Stay with locals
This can be anything from finding friends of friends who live somewhere you want to go, to trying couchsurfing-type organizations to booking a homestay for part of your trip. Some of these organizations will help you meet people for a short amount of time, for coffee even.

Eat with locals
This has been all the rage in recent years (especially before Covid), and finding a local to eat with is no longer unusual. There are many “social dining” groups and organizations and this is a great way both to “meet the locals” and to eat like them.

Eat like a local
Trying new local foods can be a bit daunting. Not everything will appeal to you – my friends in France have been trying to get me to eat tripe for decades, but I’m a resister. On the other hand, I’ll follow an escargot to the end of the earth.

Take tours by locals
There are so many networks that match tourists to local tour guides that it’s impossible to keep up withe them all. The Guardian has done a great job in listing some of the more popular ones. Find local trips, take a tour with a local, or hire someone for an hour or two to visit something you yearn to see.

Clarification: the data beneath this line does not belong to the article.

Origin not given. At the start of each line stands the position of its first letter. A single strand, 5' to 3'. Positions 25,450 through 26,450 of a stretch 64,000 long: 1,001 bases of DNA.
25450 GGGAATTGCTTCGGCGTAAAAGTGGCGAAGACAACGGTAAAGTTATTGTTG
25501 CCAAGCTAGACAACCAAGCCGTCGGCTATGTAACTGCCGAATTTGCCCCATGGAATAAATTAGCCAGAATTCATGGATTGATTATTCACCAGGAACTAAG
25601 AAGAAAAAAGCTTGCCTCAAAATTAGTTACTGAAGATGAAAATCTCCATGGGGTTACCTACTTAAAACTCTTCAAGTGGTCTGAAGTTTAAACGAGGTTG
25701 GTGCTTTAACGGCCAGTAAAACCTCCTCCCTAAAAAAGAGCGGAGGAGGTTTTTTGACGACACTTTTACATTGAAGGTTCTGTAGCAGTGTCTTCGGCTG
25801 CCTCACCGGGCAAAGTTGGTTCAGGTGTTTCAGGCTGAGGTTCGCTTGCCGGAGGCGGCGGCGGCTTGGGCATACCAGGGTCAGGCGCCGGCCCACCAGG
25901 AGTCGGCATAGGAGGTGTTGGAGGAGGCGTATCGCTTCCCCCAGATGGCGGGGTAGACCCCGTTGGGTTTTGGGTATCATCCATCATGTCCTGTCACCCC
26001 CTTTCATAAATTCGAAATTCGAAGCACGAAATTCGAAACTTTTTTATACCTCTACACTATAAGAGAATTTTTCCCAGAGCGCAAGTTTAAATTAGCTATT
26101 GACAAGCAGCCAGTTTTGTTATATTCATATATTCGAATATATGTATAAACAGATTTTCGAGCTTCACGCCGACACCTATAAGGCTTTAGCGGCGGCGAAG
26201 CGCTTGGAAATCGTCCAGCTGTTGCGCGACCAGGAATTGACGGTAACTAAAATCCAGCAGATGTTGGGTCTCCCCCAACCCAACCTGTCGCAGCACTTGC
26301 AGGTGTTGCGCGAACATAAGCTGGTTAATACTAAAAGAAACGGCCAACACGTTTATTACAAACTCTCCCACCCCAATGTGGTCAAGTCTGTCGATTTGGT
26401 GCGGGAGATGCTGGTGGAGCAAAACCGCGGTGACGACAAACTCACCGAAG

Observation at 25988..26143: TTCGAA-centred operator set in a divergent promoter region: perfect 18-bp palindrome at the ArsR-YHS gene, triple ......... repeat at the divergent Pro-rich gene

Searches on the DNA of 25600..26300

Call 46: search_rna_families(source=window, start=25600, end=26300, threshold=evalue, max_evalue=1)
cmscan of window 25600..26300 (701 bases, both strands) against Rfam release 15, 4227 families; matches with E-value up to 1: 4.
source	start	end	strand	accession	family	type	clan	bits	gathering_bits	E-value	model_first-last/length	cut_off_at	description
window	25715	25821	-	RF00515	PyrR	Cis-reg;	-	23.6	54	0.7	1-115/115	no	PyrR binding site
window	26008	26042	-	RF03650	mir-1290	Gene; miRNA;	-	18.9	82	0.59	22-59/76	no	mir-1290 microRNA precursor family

Go to the market
Find a local market – not one of the delightful foodie tourist destinations – and take your time walking around. Look at the produce, watch people bargaining, listen to the vendors, and pretty soon you’ll be flowing along at local speed.

Build a habit
Nothing cements you to a place like repetition and routine. Keep returning to the same place for breakfast each day and you’ll soon be a member of the family, with choice bits reserved for you, along with a bright smile and a warm welcome.